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The Difference Between Knowing, and Knowing

I just finished the third week of the black belt test, and it’s only now dawning on me exactly how much of a commitment I’m in for. The conditioning log, checklist, and attendance log looked a lot smaller when they were empty; now that three weeks have been completed, those remaining blank spaces are starting to look awfully daunting.

Black belt conditioning log

Captain’s Log, Week 3 of 24. (Yes, I’m the crazy one with the project folder, tabs and stickers.)

Logically, I knew what I was in for, but there’s knowledge, and then there’s knowledge. I roughly “knew” what this weekend’s two-hour black belt conditioning workout consists of each year because I supported Jordan during his black belt test last year, but this time around, my body (and my booty — man, my glutes hurt!!) knows, which is a very different experience.

The last several years, I’ve tried to find balance in my training between pushing myself to become a better martial artist, and being kind to myself. Frankly, I know that I tend towards the lazy side of the spectrum, but on the other hand, I know that if I push too hard, I burn out and abandon activities I wanted to love.

For example, one reason I sporadically attended sparring prior to my candidate belt was because I didn’t want to bring a bad attitude to the mat. Not so much out of worry over unleashing my dark side…



…as much as fear of facing that utterly deflated feeling I sometimes get when I’m poorly coping with too many things at once. I forced myself to come to class once when I was in that state, hoping to knock myself out of it, and ended up flat on my ass during a routine kick combo, crying my eyes out. Hashtag #awesome! Also, hashtag #awwwwwkward.

Anyway, it’s not that I’m getting overwhelmed and wish I could bail. There’s a level of freedom in simply taking yourself as you are on any given day on the mat, without judgement or apprehension. (Maybe I should thank my new meditation practice for that.) One week, I go to sparring and I’m on fire. The next, every time someone throws a hook, I get popped in the noggin. I think I tripped over Steve last week, and I wasn’t even sparring him!

I’m slowly getting to that point where I’ll make the shift from “knowing” that this is going to be hard, to knowing that it’s hard. But, realizing that I’m in it for the long haul, and also seeing several manageable milestones ahead of me that I can use as benchmarks, has shifted my perspective a little, away from a frenetic burnout and towards a less intense, slow burn that I can maintain over the next few months. (I hope.)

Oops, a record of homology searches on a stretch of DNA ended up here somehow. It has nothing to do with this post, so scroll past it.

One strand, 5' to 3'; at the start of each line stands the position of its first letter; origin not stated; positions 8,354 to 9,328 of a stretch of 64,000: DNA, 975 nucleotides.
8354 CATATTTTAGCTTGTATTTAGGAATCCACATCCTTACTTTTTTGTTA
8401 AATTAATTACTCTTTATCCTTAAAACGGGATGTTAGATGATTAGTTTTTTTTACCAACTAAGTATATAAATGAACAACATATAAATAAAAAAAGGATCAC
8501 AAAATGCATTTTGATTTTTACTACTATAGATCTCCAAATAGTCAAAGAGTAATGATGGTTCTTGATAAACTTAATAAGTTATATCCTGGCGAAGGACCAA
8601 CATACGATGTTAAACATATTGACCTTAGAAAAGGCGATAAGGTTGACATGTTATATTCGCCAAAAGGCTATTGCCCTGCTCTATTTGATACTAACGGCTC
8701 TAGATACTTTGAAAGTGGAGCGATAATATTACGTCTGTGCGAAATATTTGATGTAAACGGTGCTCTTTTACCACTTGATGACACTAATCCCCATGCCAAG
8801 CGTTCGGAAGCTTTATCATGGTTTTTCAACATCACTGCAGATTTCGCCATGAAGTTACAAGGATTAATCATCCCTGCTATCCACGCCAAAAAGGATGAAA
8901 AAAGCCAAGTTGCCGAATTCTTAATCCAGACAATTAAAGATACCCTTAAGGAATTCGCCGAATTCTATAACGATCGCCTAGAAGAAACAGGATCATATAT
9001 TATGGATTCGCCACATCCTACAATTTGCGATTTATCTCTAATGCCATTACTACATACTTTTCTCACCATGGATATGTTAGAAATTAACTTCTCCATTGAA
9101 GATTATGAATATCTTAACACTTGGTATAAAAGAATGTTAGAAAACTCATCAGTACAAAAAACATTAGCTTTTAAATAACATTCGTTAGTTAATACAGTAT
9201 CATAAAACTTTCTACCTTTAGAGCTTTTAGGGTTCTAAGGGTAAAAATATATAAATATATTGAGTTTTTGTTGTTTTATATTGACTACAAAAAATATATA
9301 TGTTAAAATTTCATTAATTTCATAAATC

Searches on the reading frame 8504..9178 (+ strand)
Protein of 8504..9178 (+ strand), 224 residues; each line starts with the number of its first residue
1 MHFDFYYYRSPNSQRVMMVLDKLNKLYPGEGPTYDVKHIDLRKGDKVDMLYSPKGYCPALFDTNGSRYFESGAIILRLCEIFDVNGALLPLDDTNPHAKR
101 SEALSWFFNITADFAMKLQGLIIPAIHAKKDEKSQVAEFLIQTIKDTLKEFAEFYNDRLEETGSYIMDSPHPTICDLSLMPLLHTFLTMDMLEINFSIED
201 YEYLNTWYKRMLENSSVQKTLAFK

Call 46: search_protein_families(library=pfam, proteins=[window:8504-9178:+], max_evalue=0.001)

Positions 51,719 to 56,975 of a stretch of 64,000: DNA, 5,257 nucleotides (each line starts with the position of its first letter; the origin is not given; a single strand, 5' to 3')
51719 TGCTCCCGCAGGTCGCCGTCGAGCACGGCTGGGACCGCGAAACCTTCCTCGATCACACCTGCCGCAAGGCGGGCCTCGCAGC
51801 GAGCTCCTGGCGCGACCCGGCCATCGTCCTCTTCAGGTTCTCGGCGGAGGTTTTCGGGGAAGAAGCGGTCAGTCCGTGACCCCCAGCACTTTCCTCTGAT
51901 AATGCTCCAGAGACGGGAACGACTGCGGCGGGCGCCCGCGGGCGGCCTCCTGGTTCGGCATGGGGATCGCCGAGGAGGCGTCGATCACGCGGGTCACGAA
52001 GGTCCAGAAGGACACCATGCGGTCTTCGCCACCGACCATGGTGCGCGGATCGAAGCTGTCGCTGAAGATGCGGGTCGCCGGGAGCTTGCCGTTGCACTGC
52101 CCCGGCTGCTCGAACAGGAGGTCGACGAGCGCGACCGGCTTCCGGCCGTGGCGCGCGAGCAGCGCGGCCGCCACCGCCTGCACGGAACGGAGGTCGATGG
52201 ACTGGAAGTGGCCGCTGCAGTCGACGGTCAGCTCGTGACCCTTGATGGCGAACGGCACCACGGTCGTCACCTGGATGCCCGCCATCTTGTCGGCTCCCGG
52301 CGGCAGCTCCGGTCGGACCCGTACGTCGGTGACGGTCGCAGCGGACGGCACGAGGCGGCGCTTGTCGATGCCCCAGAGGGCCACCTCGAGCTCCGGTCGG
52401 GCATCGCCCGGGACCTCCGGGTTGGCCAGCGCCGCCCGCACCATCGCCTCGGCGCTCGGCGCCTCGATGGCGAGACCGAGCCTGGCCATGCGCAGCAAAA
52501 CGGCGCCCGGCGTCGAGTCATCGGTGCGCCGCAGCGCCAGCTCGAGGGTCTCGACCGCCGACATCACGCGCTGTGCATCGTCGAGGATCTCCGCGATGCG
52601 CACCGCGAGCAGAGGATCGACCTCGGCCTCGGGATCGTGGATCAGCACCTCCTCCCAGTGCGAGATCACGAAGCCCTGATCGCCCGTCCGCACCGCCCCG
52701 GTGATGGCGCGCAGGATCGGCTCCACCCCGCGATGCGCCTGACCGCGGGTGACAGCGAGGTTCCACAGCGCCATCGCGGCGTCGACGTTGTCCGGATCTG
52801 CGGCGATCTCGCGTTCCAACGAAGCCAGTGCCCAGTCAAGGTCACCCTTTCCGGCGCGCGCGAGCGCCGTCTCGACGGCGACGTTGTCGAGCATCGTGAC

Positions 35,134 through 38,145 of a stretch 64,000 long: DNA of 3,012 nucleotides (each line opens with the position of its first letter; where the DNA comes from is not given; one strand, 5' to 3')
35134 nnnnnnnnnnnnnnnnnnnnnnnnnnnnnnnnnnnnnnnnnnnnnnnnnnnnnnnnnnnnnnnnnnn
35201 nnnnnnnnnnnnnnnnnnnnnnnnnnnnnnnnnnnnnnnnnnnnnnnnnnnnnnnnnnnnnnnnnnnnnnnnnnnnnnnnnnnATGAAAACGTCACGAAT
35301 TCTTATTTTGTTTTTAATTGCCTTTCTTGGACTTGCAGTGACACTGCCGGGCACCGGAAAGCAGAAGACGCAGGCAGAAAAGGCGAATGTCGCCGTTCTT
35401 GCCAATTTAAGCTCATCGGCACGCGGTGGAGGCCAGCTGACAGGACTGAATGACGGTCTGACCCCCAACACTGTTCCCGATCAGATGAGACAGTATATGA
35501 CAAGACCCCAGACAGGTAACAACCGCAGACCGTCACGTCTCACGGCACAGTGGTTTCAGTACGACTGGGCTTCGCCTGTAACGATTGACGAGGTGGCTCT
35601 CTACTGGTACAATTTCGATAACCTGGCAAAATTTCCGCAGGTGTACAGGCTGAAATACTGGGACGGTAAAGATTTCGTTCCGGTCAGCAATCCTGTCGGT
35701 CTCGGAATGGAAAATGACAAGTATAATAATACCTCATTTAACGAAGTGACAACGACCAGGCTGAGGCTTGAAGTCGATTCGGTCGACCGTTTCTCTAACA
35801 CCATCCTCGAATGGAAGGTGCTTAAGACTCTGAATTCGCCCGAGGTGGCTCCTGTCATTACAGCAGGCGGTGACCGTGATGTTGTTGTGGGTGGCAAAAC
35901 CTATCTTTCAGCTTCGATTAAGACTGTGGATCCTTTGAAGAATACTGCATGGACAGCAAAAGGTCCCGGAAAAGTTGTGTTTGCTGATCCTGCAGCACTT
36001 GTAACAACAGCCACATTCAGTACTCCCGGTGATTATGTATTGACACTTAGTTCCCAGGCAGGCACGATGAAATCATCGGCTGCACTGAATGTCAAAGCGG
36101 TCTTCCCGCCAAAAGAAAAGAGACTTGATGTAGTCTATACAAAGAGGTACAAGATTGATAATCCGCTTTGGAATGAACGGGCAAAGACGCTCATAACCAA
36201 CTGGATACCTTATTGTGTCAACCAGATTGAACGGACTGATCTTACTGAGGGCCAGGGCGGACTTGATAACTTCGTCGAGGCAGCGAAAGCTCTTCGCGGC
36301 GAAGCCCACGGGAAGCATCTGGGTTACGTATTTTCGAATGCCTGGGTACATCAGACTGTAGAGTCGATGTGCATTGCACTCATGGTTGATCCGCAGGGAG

So, yeah. It’s week four, and I’m pretty tired in ways I hadn’t anticipated, but I’m pretty sure I can handle it. Many thanks, as always, to all my teammates, coaches, friends and family. I might not show it, but your support (even the occasional, “nice one, E!”) totally keeps me going.

4 thoughts on “The Difference Between Knowing, and Knowing

  1. Isn’t there a saying that simply showing up is half the battle? Or maybe its 80% of the battle? Whatever, you get the point.

    I remember the law enforcement academy was somewhere around four months. I remember thinking at the beginning of it, “What the heck did I sign up for?” But each day I just showed up and did whatever I could.

    I fully admit that some of those days I came ready to kick ass, while other days I just barely dragged myself in and was one step away from quitting. Some of the days I had awesome results, while others I got everyone in my entire academy yelled at for something I did (I am not exaggerating). If it hadn’t been for a talk from Brad, I probably would have quit in the middle after a particularly bad week. But I didn’t…

    The best advice I can give you is just don’t give up. I look back at that time now for myself and realized passing that class literally changed my life and made me the person I am today. I think this achievement will have the same opportunity for you.

    1. Thanks for that, Sam… because on some level I keep thinking that this is a somewhat pointless venture (or at least, a very selfish one). At least you come through the academy with the skills to help people and make Reno safer. But that kind of negative thinking isn’t totally true. Self improvement is always a bonus in your good relationships, and also in your interactions with strangers.

      And I totally “just showed up” to training this week on a day I otherwise would have skipped. I even managed to not cry until I got back to my car! (…I was just REALLY tired, lol.) Ironically, it was another kick combo day.

  2. Every time you train you are honing your skills on a physical and mental level. I totally understand about not wanting to bring outside stress or tension into your training, and thus not wanting to attend class. But even though I have felt similarly in the past, I always walked away from those classes in a better mood.

    And I’m sure I have already said, “we are our own worst critic/enemy”. Don’t be too hard on yourself for any one particular performance during training. If we could execute everything perfectly already, hell, we’d all be blackbelts! We are all going to have off days, as well as days where everything is perfectly shiny. It just comes with the territory. So,Go Elaine, Go! You got this!

    1. Thanks Rand!! Our BKJN always says that the mat is where we should be able to come and just put aside everything else to focus on training, which is great for stress relief. And sometimes that’s totally true. Other times I’m just a total spaz lol.

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